> @safe does not mean enforcing type constraints.  It means *memory* safety.  The above code exhibits no memory unsafety, even though constraints are violated and the output is, ostensibly, wrong because of broken constraints.
>
>

`.init` was not mentioned as breaking `@safe` just as a bad feature and I was answering why I think it is a bad feature.

But the presence of both `.init` and @safe `void` initialization makes it way harder to write correct `@trusted` code that depends on some constraints because you can't really enforce them.


November 06
On Friday, 5 November 2021 at 21:54:27 UTC, victoroak wrote:
> On Friday, 5 November 2021 at 21:46:35 UTC, H. S. Teoh wrote:
>>
>> @safe does not mean enforcing type constraints.  It means *memory* safety.  The above code exhibits no memory unsafety, even though constraints are violated and the output is, ostensibly, wrong because of broken constraints.
>>
>>
>
> `.init` was not mentioned as breaking `@safe` just as a bad feature and I was answering why I think it is a bad feature.
>
> But the presence of both `.init` and @safe `void` initialization makes it way harder to write correct `@trusted` code that depends on some constraints because you can't really enforce them.

...which is one of the reasons we need @system variables:

https://github.com/dlang/DIPs/blob/master/DIPs/DIP1035.md
November 06

On Monday, 11 October 2021 at 15:59:10 UTC, Atila Neves wrote:

>

I'm brainstorming about what I'll talk about at DConf, and during a conversation with Walter I thought it might be cool to talk about:

  • Worst features implemented in a non-toy language

Worst line of reasoning for not having a feature is Go that refuses to add exceptions because they don't think people will do cleanup correctly, instead you are faced with 150% more error-handling code (or code that ignore errors).

Error handling in Rust also looks pretty atrocious, but I haven't written anything more than toy programs in Rust.

November 06

On Saturday, 6 November 2021 at 11:45:18 UTC, Ola Fosheim Grøstad wrote:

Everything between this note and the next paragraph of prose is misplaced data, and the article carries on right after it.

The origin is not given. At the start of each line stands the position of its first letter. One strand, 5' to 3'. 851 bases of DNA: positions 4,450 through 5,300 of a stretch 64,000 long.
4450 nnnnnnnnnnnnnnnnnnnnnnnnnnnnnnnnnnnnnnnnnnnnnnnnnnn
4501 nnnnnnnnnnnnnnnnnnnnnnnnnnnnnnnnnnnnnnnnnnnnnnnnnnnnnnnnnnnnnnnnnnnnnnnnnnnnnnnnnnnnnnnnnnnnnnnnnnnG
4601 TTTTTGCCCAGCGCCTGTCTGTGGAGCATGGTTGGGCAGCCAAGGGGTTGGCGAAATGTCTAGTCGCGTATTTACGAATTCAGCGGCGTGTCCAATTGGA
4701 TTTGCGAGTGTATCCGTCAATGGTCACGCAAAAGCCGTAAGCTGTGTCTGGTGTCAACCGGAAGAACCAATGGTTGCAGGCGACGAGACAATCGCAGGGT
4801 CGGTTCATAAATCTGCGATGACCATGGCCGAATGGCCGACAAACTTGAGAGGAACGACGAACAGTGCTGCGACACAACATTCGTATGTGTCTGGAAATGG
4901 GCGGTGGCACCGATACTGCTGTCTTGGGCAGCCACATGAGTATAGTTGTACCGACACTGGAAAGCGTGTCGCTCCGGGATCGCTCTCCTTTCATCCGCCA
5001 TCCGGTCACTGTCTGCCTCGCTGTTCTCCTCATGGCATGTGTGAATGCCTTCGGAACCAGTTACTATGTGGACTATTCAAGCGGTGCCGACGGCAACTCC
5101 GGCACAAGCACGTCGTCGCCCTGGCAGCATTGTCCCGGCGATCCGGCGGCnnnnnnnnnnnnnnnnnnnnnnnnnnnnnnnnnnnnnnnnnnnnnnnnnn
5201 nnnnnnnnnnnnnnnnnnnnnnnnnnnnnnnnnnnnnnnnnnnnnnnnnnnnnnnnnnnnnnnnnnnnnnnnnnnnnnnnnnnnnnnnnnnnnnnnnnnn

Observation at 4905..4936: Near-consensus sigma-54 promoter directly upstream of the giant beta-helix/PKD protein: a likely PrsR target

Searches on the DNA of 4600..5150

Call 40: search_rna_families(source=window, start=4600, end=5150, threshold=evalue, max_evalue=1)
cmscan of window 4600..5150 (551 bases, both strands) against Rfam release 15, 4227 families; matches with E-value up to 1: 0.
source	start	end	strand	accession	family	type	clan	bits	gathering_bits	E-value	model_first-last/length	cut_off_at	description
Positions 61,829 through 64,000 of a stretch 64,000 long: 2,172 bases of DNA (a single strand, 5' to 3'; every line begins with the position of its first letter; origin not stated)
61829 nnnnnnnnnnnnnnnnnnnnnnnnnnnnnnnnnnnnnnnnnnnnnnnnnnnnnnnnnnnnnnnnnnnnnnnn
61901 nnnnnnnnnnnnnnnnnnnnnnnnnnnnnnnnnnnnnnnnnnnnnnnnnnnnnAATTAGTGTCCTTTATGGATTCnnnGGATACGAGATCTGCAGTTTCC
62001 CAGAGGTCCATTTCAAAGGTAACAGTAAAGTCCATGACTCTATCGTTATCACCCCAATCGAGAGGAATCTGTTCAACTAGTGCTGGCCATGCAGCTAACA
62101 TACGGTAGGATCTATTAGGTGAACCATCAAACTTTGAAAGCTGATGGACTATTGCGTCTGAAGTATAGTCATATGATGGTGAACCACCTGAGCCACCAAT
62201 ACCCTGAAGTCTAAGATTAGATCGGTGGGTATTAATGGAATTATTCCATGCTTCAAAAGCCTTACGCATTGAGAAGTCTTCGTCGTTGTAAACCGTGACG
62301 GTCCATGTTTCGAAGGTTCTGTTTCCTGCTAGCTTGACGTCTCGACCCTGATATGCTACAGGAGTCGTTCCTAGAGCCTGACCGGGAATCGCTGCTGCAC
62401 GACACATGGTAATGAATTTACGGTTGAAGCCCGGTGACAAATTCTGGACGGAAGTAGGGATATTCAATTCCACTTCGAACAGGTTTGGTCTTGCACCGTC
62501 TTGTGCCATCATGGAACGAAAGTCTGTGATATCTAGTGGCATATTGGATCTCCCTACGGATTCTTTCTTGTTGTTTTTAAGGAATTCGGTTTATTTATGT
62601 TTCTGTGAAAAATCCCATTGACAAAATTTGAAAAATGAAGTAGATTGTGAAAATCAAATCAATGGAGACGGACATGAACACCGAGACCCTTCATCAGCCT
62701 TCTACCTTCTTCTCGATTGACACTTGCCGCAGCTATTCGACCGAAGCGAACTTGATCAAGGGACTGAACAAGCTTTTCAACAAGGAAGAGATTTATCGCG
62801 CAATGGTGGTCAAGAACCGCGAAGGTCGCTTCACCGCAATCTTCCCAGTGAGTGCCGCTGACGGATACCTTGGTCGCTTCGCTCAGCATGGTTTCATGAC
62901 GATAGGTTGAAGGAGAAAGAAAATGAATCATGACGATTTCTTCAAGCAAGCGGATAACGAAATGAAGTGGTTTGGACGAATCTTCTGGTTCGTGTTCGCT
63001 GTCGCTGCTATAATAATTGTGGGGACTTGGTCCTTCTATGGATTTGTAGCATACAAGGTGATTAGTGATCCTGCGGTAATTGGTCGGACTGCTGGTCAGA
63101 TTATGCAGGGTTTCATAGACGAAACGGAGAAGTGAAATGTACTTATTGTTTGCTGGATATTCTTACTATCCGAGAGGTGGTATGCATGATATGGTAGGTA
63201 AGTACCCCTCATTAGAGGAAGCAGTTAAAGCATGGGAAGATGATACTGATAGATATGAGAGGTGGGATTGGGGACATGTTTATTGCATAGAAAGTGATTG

>

On Monday, 11 October 2021 at 15:59:10 UTC, Atila Neves wrote:

>

I'm brainstorming about what I'll talk about at DConf, and during a conversation with Walter I thought it might be cool to talk about:

  • Worst features implemented in a non-toy language

Worst line of reasoning for not having a feature is Go that refuses to add exceptions because they don't think people will do cleanup correctly, instead you are faced with 150% more error-handling code (or code that ignore errors).

Error handling in Rust also looks pretty atrocious, but I haven't written anything more than toy programs in Rust.

Go has exceptions, although they don't call them as such (panic/recover).

Rust error handling is not easy by default, however there are some helper libraries to make it easier to do rail oriented programming, and they are in the process of adding vocabulary types for improved error handling, based on the experience of those libraries.

November 06

On Saturday, 6 November 2021 at 19:13:11 UTC, Paulo Pinto wrote:

>

Go has exceptions, although they don't call them as such (panic/recover).

They discourage using it for regular errors, and Go programmers seem to swallow the very noice error-checking regime. Panic recover is also quite clunky and runtime dependent. Yes, I personally use it as clunky hack to emulate exceptions, but it is much less maintainable.

>

programming, and they are in the process of adding vocabulary types for improved error handling, based on the experience of those libraries.

Are they extending the language?

November 06

On Saturday, 6 November 2021 at 19:36:19 UTC, Ola Fosheim Grøstad wrote:

>

On Saturday, 6 November 2021 at 19:13:11 UTC, Paulo Pinto wrote:

>

Go has exceptions, although they don't call them as such (panic/recover).

They discourage using it for regular errors, and Go programmers seem to swallow the very noice error-checking regime. Panic

I meant "very noisy"…